NAIROBI, Kenya (AP) — A most-wanted American jihadi in said Friday that the leader of Islamic extremist rebels in Somali was starting a civil war, just hours after an assassination attempt left the Alabama native with a neck wound.
posted on Twitter about what he labeled an assassination attempt late Thursday as he was sitting in a tea shop. He posted four pictures, one of which shows his face with blood on his neck and a dark blood-stained t-shirt.
Hammami, one of the two most notorious Americans in overseas jihadi groups, moved from Alabama to Somalia and joined in about 2006. He fought alongside the al-Qaida-linked group for years while gaining fame for posting YouTube videos of jihadi rap songs.
But Hammami had a falling out with al-Shabab and has engaged in a public fight with the group over the last year amid signs of increasing tension between Somalis and foreign fighters in the group. He first expressed fear for his life in an extraordinary web video in March 2012 that publicized his rift with al-Shabab. He said he received another death threat earlier this year that was not carried out.
“Just been shot in neck by shabab assassin. not critical yet,” Hammami tweeted late Thursday. On Friday he wrote that the leader of al-Shabab was sending in forces from multiple directions. “we are few but we might get back up. abu zubayr has gone mad. he’s starting a civil war,” Hammami posted.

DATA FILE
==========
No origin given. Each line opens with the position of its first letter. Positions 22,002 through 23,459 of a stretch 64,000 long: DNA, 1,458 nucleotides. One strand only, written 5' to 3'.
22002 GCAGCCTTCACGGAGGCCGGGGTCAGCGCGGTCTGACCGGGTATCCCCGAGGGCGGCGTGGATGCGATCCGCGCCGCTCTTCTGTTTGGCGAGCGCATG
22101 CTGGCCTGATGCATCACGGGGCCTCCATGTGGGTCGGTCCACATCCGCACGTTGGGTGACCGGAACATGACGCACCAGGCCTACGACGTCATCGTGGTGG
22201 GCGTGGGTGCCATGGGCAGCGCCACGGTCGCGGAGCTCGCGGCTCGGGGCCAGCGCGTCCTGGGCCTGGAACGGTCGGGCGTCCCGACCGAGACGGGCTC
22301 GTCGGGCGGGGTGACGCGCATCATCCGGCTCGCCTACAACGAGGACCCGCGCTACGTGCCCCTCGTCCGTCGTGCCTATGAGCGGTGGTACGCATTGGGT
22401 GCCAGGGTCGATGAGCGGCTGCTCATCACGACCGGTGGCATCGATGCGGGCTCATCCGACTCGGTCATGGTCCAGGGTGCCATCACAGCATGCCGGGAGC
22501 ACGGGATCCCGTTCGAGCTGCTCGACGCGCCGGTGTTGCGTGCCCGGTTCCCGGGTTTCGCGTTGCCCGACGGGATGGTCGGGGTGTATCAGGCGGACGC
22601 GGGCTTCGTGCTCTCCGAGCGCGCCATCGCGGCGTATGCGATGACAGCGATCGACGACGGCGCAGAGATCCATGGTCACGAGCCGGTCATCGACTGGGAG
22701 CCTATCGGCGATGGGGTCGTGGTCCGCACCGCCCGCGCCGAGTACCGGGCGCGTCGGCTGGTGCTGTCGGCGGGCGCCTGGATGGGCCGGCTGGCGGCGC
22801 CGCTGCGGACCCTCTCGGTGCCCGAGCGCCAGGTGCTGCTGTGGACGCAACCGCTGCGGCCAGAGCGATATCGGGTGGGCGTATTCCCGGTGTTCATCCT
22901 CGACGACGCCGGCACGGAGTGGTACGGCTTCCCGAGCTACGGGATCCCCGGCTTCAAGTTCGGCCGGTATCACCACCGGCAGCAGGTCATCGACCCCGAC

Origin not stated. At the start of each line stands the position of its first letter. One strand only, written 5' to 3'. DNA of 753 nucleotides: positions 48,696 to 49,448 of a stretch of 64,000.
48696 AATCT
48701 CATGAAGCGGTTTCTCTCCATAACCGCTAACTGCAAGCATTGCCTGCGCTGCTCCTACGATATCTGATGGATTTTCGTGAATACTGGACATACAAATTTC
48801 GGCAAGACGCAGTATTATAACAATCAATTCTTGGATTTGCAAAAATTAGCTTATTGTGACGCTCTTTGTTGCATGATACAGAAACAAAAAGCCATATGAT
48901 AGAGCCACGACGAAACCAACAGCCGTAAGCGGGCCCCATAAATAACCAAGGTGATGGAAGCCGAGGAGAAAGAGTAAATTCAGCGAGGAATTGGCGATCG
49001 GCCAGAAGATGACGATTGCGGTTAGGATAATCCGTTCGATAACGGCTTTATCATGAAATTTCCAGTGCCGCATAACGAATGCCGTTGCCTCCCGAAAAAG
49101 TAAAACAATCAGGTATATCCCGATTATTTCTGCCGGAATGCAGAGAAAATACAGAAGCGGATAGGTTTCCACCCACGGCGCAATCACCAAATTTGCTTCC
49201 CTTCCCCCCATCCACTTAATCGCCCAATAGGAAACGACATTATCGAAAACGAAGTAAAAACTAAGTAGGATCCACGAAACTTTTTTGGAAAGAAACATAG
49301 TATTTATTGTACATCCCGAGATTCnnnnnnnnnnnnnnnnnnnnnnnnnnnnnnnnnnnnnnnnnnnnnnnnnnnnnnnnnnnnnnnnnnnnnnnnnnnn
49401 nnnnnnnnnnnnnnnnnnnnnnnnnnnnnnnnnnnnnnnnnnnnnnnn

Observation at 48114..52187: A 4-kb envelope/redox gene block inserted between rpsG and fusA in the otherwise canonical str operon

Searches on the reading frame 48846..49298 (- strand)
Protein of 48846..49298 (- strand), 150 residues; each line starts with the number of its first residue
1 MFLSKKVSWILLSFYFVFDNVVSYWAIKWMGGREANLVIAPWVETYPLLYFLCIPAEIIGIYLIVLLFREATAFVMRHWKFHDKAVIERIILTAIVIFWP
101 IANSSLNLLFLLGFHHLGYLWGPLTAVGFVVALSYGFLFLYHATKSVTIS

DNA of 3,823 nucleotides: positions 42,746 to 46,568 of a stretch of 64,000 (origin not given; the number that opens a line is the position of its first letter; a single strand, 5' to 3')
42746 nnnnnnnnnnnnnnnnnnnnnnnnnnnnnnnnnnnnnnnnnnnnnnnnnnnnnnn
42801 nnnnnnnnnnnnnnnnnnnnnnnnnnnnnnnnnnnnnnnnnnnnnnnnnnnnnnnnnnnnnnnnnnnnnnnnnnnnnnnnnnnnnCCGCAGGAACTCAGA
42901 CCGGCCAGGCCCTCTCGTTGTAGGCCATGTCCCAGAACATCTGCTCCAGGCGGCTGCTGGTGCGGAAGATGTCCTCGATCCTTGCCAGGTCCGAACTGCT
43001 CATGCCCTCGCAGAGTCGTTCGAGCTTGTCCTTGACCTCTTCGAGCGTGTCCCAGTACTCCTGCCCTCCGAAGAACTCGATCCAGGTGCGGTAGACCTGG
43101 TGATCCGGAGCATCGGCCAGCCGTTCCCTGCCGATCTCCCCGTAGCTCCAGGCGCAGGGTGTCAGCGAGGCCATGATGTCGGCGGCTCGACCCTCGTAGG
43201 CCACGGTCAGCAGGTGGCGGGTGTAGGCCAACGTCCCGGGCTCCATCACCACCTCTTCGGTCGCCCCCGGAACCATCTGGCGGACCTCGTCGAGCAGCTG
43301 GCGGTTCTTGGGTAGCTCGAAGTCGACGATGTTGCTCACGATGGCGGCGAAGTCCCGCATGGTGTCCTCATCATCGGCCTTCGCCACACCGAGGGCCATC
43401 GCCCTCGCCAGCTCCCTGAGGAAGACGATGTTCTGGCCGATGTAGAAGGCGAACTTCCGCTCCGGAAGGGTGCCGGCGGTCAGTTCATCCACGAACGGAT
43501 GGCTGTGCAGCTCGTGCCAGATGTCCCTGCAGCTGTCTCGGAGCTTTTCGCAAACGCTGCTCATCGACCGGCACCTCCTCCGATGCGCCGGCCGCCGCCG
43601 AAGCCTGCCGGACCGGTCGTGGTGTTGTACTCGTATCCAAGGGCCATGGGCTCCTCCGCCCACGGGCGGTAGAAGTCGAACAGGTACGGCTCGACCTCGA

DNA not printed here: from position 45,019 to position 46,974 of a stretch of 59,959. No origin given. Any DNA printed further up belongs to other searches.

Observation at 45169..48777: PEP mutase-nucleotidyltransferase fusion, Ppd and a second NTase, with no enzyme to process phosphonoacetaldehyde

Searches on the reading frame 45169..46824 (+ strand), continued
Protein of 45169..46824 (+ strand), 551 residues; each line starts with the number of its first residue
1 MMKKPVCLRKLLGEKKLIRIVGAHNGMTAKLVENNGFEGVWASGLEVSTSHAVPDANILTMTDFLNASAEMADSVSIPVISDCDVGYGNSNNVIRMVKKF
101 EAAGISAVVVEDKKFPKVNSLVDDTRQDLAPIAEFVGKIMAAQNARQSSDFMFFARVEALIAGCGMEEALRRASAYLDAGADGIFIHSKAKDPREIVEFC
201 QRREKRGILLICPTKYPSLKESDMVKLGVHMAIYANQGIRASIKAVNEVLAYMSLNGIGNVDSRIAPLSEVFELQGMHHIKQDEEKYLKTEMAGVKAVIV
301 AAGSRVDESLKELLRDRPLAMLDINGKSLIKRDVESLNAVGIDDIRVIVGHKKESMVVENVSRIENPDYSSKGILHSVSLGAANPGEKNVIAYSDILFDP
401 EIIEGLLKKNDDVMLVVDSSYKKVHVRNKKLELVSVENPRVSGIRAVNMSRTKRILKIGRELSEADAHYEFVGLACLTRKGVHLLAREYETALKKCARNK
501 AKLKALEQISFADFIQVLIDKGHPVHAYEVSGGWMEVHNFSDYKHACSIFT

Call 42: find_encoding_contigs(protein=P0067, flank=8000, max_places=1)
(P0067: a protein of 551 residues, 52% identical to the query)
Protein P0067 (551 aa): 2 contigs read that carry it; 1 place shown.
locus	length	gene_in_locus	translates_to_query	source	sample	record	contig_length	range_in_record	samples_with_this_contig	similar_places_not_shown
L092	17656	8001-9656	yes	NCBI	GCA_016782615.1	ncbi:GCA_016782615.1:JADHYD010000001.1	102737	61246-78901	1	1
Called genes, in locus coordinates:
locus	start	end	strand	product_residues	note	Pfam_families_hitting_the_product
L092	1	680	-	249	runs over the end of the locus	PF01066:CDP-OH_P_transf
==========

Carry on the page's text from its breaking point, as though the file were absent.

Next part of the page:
Hammami has been a thorn in the side of al-Shabab after accusing the group’s leaders of living extravagant lifestyles with the taxes fighters collect from Somali residents. Another Hammami grievance is that the Somali militant leaders sideline foreign militants inside al-Shabab and are concerned only about fighting in Somalia, not globally. Hammami’s Friday comment about a civil war could refer to violence between those two groups.
Al-Shabab slapped Hammami publicly in a December Internet statement, saying his video releases are the result of personal grievances that stem from a “narcissistic pursuit of fame.” The statement said al-Shabab was morally obligated to stamp out his “obstinacy.”
Hammami has enemies on all sides. The U.S. named Hammami to its Most Wanted terrorist list in March and is offering a $5 million reward for information leading to his capture. Al-Shabab fighters are not eligible for the reward.
Along with Adam Gadahn in Pakistan — a former Osama bin Laden spokesman — Hammami is one of the two most notorious Americans in jihad groups. He grew up in Daphne, Alabama, a bedroom community of 20,000 outside Mobile. He is the son of a Christian mother and a Syrian-born Muslim father.
Hammami regularly chats on Twitter with a group of American terrorism experts, conversations that are so colloquial and so infused with Americana that many in the counter-terror field have formed a type of digital bond with Hammami.
After Hammami publicized the assassination attempt, one of his Twitter followers, a counter-terrorism expert from Canada, wrote that Hammami had nine lives. Hammami responded with an apparent reference to the movie The Blues Brothers. “‘I’m on a mission from God.’ minus the blues music,” Hammami wrote.
After the shooting, American terrorism expert J.M. Berger, who has a long-running Twitter relationship with Hammami, posted that it looks like Hammami came within a quarter-inch of death. “Perhaps it’s time to come in now,” Berger tweeted.
Terrorism expert Clint Watts wrote on his blog, Selectedwisdom.com, that the attack proves that Hammami should fear for his life. Watts said Hammami’s anti-Shabab social rants were annoying the militant group and he predicted conflict between Somali militants and foreign fighters.
“If there is going to be a war inside Shabaab, I’m guessing it will happen soon,” Watts wrote.